Temple and Sons


This is a restaurant that would need lots of introduction – why this space, this decor, this much pork? – if it weren’t for the founder, who needs little.

For his next trick, Jason Atherton’s turning an unhelpfully-shaped wedge of space – already stone-chucking distance from one of his restaurants – into a bar, restaurant and ‘less formal’ dining experience than his other London venues.

Being this near his City Social restaurant on Old Broad Street should feel like overkill, but Atherton has reason to think that however many he builds, they will come – his Pollen Street Social and Berners Tavern venues constantly packed in a warm, buzzing way.

Temple and Sons isn’t there yet, still a bit echoey with empty tables upstairs on our visit, but it’s early days and a weekday evening. Decorated along Victorian British grocery shop lines, the windows are stacked with mustard jars and condiment bottles, retro typography telling you about fresh meats, canned fish and sweet puddings.

The design nods come thick and fast enough enough to drop the upstairs restaurant half of Temple and Sons – a bit less the bar on the ground floor – into the borderlands where inspired-by meets full-on, balls-out themed. It’s cosy, though, which is an impressive feat when you’re towered over by skyscrapers and cranes, with the damp, wet March night drizzling down on the glass roof panels and big windows.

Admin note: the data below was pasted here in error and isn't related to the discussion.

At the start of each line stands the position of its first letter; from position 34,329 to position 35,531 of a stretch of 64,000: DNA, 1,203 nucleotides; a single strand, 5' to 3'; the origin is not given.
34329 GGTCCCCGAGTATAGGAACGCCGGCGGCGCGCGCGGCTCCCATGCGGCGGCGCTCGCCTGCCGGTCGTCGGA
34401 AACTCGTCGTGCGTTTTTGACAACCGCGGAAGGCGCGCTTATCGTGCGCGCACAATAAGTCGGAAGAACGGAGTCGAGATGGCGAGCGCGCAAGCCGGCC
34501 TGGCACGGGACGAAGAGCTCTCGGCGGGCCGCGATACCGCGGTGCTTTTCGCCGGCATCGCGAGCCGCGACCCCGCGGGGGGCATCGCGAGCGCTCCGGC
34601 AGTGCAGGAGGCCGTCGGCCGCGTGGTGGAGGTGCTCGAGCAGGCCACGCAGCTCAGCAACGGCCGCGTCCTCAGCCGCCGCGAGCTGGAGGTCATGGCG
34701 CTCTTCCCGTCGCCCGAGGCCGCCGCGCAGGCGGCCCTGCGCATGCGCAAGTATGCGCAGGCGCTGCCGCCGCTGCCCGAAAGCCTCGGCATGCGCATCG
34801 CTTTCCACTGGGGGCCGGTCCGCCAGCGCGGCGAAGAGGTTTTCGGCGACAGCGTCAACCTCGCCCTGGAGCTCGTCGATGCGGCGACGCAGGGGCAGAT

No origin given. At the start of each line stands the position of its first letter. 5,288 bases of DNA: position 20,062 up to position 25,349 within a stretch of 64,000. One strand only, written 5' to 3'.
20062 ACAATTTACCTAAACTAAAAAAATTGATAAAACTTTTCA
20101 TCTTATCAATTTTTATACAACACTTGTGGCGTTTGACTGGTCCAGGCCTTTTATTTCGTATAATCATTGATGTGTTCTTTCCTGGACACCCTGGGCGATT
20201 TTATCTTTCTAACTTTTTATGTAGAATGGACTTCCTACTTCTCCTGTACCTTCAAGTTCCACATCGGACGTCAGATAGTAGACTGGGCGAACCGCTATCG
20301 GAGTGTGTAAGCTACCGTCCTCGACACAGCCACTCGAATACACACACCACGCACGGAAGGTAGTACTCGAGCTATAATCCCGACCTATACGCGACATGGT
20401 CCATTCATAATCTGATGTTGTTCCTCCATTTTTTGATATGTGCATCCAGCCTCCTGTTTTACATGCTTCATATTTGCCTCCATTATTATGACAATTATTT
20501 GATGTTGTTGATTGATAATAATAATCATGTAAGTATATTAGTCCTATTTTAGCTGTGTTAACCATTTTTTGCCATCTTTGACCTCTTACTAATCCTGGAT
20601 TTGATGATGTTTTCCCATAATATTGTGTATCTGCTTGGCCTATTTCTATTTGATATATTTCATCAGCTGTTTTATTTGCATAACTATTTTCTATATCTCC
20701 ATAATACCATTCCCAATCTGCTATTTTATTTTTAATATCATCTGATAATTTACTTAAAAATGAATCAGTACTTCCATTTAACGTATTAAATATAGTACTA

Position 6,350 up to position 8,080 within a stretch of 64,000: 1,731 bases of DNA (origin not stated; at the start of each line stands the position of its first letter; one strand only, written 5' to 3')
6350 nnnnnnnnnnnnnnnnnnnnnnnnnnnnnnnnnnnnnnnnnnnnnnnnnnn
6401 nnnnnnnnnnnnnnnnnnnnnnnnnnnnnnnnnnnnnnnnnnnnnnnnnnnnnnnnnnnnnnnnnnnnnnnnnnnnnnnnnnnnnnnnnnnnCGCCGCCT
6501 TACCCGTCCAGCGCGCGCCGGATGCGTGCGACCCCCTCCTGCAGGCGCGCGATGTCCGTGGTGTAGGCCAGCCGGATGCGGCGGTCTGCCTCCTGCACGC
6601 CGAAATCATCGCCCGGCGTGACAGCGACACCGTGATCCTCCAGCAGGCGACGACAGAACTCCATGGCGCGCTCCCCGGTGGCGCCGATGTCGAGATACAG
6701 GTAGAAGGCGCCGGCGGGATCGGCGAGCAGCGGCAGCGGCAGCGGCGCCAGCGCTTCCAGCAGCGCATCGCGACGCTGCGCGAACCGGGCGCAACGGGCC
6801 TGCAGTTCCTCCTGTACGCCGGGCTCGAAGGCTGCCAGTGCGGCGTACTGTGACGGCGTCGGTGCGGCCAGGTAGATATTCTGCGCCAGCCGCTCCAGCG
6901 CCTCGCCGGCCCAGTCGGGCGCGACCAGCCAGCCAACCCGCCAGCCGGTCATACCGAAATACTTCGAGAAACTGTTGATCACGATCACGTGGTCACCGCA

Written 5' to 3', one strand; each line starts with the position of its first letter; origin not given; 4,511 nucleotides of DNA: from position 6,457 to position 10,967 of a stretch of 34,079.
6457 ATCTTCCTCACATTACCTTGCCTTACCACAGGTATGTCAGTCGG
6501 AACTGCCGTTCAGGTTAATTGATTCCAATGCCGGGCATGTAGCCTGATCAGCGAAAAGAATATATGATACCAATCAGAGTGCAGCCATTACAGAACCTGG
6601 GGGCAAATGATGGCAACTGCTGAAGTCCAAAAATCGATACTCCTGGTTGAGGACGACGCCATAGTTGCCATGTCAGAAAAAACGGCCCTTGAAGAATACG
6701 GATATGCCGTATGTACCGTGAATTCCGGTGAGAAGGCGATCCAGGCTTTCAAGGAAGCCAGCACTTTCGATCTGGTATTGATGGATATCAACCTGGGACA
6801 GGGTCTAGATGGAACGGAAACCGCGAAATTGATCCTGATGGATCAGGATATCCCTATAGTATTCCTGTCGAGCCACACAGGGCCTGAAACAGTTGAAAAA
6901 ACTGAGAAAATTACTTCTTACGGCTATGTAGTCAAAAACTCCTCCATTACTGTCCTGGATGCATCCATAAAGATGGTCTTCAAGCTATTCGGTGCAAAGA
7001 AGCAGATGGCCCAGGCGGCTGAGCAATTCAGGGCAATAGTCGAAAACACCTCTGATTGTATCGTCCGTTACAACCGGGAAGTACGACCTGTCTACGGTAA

Several of the most interesting-looking dishes on the menu are unremittingly porky – the pork Haslet ‘mining food’ starter, the main courses of wood-fired pork chop, collar and crackling with a sage crumb, the side dish of campfire barbequed beans laced with bacon… ‘Nduja-sauce pasta. Pork belly sandwich. Pig’s head and trotter fritters. It’d be not just possible but dangerously easy to take a solely-pork path through eight tenths of the menu and emerge half a pig later, somewhere near the desserts. We try to strike a middle-route – between entirely pork and not enough pork – and wind up with the pork, apple and black pudding sausage roll main course, and a side of barbeque beans with bacon.

Dishes are a mix of instant, memorable hits and slightly ‘meh’ squibs, but with more of the former. The puntarelle salad’s oddly bland – puntarelle’s too hard to source and fiddly to prepare to bother serving it if you’re not going to make it striking – and the fish stew’s a mix of the beautifully tender and the rubbery. Those aside, our dinner’s a series of generously-sized portions of big flavours. The beans are campfire-smoky, crusted with melted cheese. The sausage roll arrives with velvety mashed potato, the richness of black pudding and the strong, vinegary punch of HP gravy in perfect balance. This, and the Valhrona chocolate mousse we end with, are the dishes you can expect to be copied by restaurants over London in five years – but till then justify a visit, for their sake alone, to the only place in London serving them.

Temple and Sons, 22, Old Broad Street, EC2N 1HQ. 0207 8777710. Website.